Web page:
In the event her comfort wasn’t enough, Nicholas Hoult brought enough undercurrent passion to the role for both of them. That was just as well. Silas spent much of the film coming to grips with his passion, while Nia spent that time suppressing hers. Hoult kept the passion flowing even after Silas supposedly got better. There was a pained recognition to Silas’ new state as a source of distress for Nia. That performance accounted for an unevenness to their dynamic, that actually sort of worked for its outcome.
As telegraphed as the climactic twists were (doing what comes naturally comes with built-in risks, naturally; the fifth wheel is always a liability; and the Romeo & Juliet angle often writes itself), we were at least left with a sense of loss, given how much the relevant character had invested in the pursuit, and how much the actor had invested in the character. That loss, in turn, gave some credence to the film’s resolution. You can’t fight the system; only inspire it to change. Failing that, your only recourse is the Eternal Sunshine of a Spotless Mind. That, or people, places, and things that wouldn’t care about something as personal as natural attraction.
I would have liked to see how the other half lived, regarding the only other enclave mentioned. Still, I could see how it might’ve been besides the point. Any society would stoop to downplaying the appeal of a rival – accounting for the specious details presented. Between that, and its eventual role as an only recourse, it remained an ideal. A focal point to the very idea of escapism, from whatever controlled environment the viewer could think of. Time was, ‘alternative’ kids, growing up in any given small town/ village, would dream of moving to cosmopolitan big cities. New York, San Francisco, Paris – places where they could actually blend in & be themselves.
Online Social Media has made things easier, since, and I suppose that element was present in the film, as well (certainly, Silas & Nia’s access to information, about the other enclave, helped to make it an idealized option); but the inherent uncertainty behind any ideal, upon realization, made the open-endedness of the film’s resolution more effective.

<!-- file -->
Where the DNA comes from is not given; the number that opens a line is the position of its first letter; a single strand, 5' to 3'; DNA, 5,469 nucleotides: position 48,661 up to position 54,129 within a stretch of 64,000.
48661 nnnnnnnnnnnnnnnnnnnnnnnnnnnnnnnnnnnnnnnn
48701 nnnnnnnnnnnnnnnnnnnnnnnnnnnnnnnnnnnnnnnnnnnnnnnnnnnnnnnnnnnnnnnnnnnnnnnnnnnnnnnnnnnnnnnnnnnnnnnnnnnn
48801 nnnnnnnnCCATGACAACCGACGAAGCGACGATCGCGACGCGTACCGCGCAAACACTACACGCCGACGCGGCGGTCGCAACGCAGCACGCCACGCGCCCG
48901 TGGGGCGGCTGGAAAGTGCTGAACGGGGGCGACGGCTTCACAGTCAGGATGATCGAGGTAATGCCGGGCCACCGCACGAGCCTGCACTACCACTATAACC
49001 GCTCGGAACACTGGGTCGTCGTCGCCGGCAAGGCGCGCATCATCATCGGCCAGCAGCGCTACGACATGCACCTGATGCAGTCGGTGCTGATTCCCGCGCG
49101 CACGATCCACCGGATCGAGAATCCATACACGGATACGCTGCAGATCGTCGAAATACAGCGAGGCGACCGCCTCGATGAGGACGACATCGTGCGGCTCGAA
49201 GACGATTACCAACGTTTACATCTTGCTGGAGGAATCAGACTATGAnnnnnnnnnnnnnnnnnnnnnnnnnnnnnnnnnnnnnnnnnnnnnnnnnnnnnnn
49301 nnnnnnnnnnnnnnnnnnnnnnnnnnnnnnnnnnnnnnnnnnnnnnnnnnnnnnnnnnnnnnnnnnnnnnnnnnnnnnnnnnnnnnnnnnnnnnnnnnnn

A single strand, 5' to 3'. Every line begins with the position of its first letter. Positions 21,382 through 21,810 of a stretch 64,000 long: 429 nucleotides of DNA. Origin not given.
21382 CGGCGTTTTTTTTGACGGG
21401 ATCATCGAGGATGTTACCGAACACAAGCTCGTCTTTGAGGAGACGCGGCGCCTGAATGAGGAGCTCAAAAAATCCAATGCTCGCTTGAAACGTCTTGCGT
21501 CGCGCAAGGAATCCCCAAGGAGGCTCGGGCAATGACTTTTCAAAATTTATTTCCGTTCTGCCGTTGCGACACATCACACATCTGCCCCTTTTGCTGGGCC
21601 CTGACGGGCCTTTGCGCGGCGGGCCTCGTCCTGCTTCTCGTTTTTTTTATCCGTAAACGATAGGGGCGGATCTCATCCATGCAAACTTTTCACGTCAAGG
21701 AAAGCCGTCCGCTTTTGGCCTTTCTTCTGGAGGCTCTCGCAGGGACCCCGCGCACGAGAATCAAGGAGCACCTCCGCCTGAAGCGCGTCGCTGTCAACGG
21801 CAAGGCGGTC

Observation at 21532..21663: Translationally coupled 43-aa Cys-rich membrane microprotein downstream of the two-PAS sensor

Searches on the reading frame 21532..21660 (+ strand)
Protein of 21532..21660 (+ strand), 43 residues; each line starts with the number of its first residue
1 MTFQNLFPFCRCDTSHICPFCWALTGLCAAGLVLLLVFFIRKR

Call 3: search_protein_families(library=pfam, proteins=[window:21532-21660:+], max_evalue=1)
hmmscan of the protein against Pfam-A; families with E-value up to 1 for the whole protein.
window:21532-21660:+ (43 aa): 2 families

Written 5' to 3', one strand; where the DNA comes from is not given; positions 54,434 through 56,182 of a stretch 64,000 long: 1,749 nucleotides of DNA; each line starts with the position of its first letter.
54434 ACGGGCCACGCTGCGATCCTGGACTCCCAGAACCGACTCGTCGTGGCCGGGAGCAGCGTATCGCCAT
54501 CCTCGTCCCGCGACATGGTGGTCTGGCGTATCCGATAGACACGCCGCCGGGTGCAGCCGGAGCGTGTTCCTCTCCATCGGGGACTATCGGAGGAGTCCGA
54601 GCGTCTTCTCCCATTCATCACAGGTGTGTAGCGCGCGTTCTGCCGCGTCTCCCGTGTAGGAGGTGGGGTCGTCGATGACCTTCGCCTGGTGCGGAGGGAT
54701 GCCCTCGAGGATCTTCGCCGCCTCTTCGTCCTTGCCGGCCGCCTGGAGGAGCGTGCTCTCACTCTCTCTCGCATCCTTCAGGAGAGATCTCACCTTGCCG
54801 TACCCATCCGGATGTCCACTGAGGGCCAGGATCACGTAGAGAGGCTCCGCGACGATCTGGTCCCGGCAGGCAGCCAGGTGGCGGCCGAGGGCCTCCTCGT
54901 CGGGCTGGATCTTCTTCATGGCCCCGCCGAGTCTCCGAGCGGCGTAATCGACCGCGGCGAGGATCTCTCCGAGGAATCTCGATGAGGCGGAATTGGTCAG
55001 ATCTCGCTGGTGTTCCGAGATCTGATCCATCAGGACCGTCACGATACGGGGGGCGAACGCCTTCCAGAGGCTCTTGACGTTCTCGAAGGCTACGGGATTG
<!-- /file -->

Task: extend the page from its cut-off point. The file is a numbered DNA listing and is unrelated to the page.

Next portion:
Ever wondered what a star-crossed Romulan-Vulcan road-trip would be like? Considering that much more than tolerance awaits any given Alt-Country Mouse, on the way to the city, that question, alone, kept me interested in Silas & Nia’s story, beyond the film’s conclusion.
I have my doubts whether Equals will appeal to a wider YA audience. Yes, the “my love is the most important thing in the history of everything” theme is a young adult hallmark. Without the blazing backdrops of the Divergent, or Hunger Games series, however, I imagine Equals just wouldn’t resonate with the same intensity. I do think that there may be enough to it for some cult appreciation. Despite similarities to The Matrix, Equilibrium did manage to carve out a small place for itself, within the genre.
If we must make genre comparisons, then there were a few complimentary examples. Not the least of which: the question of how would you chose to live your final moments, from Blade Runner.
Like Blade Runner, Equals benefited from the good use of visuals (some frankly stunning vistas, bringing some aesthetic pleasance to the sterility of the setting), and an evocative score, to help carry (telegraph, in certain cases) the narrative.
I am not sure that I saw the same film everyone else did (or will). I did, however, like the film that I think I saw.